TALLAHASSEE — A company that manages Medicaid dental benefits for the Children's Health Insurance Program in Florida and in other states won't have to make its "trade secrets" public, as ordered by a Leon County judge, according to a recent appeals court ruling.
A Florida First District Court of Appeal three-judge panel affirmed an earlier order by Leon County Circuit Court Judge Karen Gievers that Managed Care of North America reveal the providers affiliated with MCNA in certain categories. In the same decision, the appeal court reversed the same judge's order that would have compelled disclosure of those of prospective providers "and the geoaccess maps in their entirety."
"We do not rule as to the entitlement of attorney fees and costs as that portion of the order is a non-final, non-appealable order," the appeal court's 10-page decision said. "The case is remanded for entry of an order consistent with this opinion."
MCNA appealed the case, alleging it was essentially ordered to disclose trade secrets to a business rival. The appeal court found that the lower court erred "as a matter of law," as well as under Florida law, and that portions of Gievers' order "are not supported by competent, substantial evidence," the decision said.
Florida First District Court of Appeal Judge M. Kemmerly Thomas 1dca.org
Judge M. Kemmerly Thomas wrote the decision in which Judge Ross L. Bilbrey concurred. Judge Stephanie W. Ray concurred in part.
"I agree with the result reached by the majority on the trade secret-exemption issues," Ray wrote in her partial concurrence. "But because the portion of the trial court's order determining Delta's entitlement to attorney’s fees is not properly before this court to review, I would decline to provide guidance on that issue."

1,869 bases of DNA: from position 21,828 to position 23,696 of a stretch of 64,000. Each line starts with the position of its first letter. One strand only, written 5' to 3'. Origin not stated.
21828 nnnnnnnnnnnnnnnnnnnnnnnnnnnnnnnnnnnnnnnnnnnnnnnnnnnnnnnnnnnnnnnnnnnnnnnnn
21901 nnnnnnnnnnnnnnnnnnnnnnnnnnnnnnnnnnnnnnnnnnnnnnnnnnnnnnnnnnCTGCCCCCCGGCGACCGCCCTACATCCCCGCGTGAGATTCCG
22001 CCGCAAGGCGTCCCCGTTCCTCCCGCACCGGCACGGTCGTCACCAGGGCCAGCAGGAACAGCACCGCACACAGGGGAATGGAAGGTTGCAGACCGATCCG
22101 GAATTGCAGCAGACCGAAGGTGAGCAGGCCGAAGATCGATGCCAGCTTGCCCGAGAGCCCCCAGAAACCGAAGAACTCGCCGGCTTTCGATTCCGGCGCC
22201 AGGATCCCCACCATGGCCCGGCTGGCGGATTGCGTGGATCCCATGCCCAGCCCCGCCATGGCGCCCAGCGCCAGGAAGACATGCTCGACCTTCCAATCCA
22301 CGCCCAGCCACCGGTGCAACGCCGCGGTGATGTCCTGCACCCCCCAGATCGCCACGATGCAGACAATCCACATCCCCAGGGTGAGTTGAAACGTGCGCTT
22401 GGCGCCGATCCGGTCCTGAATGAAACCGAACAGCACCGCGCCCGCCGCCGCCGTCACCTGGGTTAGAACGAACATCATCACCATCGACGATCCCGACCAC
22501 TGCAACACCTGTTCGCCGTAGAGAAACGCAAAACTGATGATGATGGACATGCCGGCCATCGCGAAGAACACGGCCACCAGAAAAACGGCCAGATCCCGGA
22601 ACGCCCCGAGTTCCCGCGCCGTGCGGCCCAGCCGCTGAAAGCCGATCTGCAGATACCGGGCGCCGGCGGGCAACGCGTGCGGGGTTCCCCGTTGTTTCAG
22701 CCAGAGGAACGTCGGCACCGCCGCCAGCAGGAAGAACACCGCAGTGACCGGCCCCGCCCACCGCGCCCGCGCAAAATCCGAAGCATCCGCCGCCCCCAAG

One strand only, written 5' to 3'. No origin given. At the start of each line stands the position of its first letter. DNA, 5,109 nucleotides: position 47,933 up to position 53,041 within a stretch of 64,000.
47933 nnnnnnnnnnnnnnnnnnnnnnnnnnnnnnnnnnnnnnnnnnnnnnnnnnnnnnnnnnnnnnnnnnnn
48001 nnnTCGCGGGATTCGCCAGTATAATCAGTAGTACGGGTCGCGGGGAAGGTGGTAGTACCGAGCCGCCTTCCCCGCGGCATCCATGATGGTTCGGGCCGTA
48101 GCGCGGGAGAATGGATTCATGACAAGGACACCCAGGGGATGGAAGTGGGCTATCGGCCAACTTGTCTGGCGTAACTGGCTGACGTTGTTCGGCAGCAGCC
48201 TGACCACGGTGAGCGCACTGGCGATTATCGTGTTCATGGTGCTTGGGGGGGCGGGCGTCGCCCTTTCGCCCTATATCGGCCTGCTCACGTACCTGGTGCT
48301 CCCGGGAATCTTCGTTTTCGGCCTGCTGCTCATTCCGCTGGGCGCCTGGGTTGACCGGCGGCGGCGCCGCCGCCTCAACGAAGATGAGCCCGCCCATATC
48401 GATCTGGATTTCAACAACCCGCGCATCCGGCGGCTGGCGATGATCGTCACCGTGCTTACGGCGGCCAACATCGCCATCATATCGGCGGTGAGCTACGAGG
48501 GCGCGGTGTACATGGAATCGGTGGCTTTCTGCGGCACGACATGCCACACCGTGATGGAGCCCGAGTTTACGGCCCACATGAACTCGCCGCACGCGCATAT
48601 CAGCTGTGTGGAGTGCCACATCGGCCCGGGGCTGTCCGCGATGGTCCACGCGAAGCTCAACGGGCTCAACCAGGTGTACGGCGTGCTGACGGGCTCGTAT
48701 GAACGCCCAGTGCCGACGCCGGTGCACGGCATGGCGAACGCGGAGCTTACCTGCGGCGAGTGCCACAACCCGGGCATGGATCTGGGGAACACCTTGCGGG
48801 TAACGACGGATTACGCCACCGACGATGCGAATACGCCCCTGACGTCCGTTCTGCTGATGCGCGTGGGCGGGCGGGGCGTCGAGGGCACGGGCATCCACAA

The case stems from Florida Healthy Kids' decision in late 2015 to solicit proposals for dental managed-care, for which MCNA ultimately was awarded a contract, according to the background portion of the appeal court's decision. Losing bidder Delta Dental Insurance Co. subsequently field a public records request for MCNA spreadsheets and other documents that MCNA had provided as part of its proposal.
MCNA sued to block disclosure, arguing it should not be compelled to reveal trade secrets. The appeals court agreed, ruling in part that information about prospective providers on MCNA spreadsheets to be trade secrets.
The appeals court found that Florida Healthy Kids "prefers to award contracts to a company that has not only built an impressive provider network, but is also actively working to expand and grow its provider network by targeting new prospective providers," the decision said. "Thus, the non-public information is important to winning the contract, and, failing to protect the confidentiality of this information would reveal MCNA's regional marketing and contracting strategies to its competitors, thereby, destroying the business advantage this information gives MCNA."
The lower court's "erroneous statutory elements test" put that advantage in jeopardy and "inexorably led to its improper consideration of the evidence presented," the decision said.
The appeals court found that the lower court "fundamentally misapplied" a portion of Florida law when it required MCNA to the information on its spreadsheets was of value," the decision said.
"In doing so the trial court diverged from the plain language of the statute at issue, conflated separate and distinct public record exemptions, and perused Webster's dictionary for a definition of 'value'," the decision said. "The trial court concluded the materials were not protected, in part, because MCNA not only failed to prove the materials were 'of value' but of 'independent economic value,' a definition of 'trade secret' improperly extracted from ... Florida Statutes."